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  • SyphyreSyphyre A Dangerous Pastime Registered User regular
    Henroid wrote:
    I would feel incredibly guilty and awful if I was DM'ing a game and it resulted in this.

    Before or after someone bought pizza?

    Steam ID - Syphyreal --- 3DS Friend Code: 2723-9387-1002
  • GaslightGaslight Registered User regular
    I am guessing part seven will be Tycho gloating over their successful destruction of the party while Gabe is overcome with guilt and regret.

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  • SyphyreSyphyre A Dangerous Pastime Registered User regular
    Gaslight wrote:
    I am guessing part seven will be Tycho gloating over their successful destruction of the party while Gabe is overcome with guilt and regret.

    Was thinking that too, that Tycho would gloat about meta-gaming the meta-game.

    Steam ID - Syphyreal --- 3DS Friend Code: 2723-9387-1002
  • AegeriAegeri Registered User regular
    Henroid wrote:
    I would feel incredibly guilty and awful if I was DM'ing a game and it resulted in this.

    This is pretty much my experience with DnD 3.5 - especially when the rules are so malleable and open to interpretation on certain spells that makes them widely different in effectiveness depending on your DM. Especially again when those interpretations are life and death affairs, instead of "You just do X more damage". It's one of the reasons I grew to hate that system with a passion, especially at high levels because I would spend more time arguing over dumb rules than I would actually run the game. Worse, you couldn't just shut down arguments and tell people to get over it because generally speaking - one interpretation of the rules got someone killed instantly (or instantly ended the encounter trivially due to something I didn't think of ahead of time) and the other didn't. In all the time I played 4E and bitch about how hard epic tier often was, I never had any problems with my players during the game or between players. This is partly because the people I played with here from Penny-Arcade were awesome and my IRL group was also awesome, but it was a function of the cleaner and less "malleable" rules interpretation that kept the game running.

  • HenroidHenroid Nobody Nowhere fastRegistered User regular
    What rules exactly would be open to interpretation? I thought things were always pretty square with what each thing meant.

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    - @Ludious
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  • Shady3011Shady3011 they cant troll you if there dead Registered User regular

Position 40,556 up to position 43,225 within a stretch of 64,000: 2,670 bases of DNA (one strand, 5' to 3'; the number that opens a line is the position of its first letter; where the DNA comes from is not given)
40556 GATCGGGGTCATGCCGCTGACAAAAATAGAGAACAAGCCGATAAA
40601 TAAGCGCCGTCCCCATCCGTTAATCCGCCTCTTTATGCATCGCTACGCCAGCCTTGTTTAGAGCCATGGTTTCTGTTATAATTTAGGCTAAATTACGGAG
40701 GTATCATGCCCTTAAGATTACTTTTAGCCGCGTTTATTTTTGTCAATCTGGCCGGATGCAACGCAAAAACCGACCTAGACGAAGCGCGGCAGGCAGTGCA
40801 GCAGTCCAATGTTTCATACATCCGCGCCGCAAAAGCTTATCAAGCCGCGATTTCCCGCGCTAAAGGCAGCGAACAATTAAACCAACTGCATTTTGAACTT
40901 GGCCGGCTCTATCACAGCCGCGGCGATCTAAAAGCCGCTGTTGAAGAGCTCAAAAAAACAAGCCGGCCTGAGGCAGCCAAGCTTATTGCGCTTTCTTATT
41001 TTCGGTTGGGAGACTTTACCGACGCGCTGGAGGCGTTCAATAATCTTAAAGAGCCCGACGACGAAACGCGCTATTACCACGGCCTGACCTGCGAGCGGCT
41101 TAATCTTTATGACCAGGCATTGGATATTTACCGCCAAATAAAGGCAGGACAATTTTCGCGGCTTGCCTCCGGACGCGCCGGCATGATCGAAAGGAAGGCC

SabreMau wrote:
    I'm more surprised that the newspost is implying that this bout of continuity is almost done, not totally done. They haven't gone to a Part Seven of anything in over three years.

    That one was actually good though.

  • AegeriAegeri Registered User regular
    edited December 2011
    Henroid wrote:
    What rules exactly would be open to interpretation? I thought things were always pretty square with what each thing meant.

    A whole lot of things, like what effect things like turning the ceiling into mud has and what exactly that does (or doesn't do) is a classic. Then there was in early 3rd edition, but kinda fixed in 3.5, concepts like summoning a whale to block a hallway. Plus all the nonsense that starts when players get to wildshape into specific monsters and how that interacts with many rules. Many spells and abilities were extremely widely interpretable in their effect - such as the comic previous to this about the whole "turning water to sand" thing. With certain readings/interpretations being utterly devastating and other interpretations merely an annoyance.

    Edit: Not to mention the multitudes of arguments I've had over fucking rope trick.

    Aegeri on
  • FandeathisFandeathis Registered User regular
    Shady3011 wrote:
    SabreMau wrote:
    I'm more surprised that the newspost is implying that this bout of continuity is almost done, not totally done. They haven't gone to a Part Seven of anything in over three years.

    That one was actually good though.

    Yeah, I just couldn't get into this one too much. I mean it wasn't bad, but it lacked the magic of other "long" continuities.

    You fuck wit' Die Antwoord, you fuck wit' da army.
  • Loopy1492Loopy1492 Registered User regular
    They should have just rolled new level 1 characters.

  • BrewBrew Registered User regular
    The date in the thread title does not exist... O.o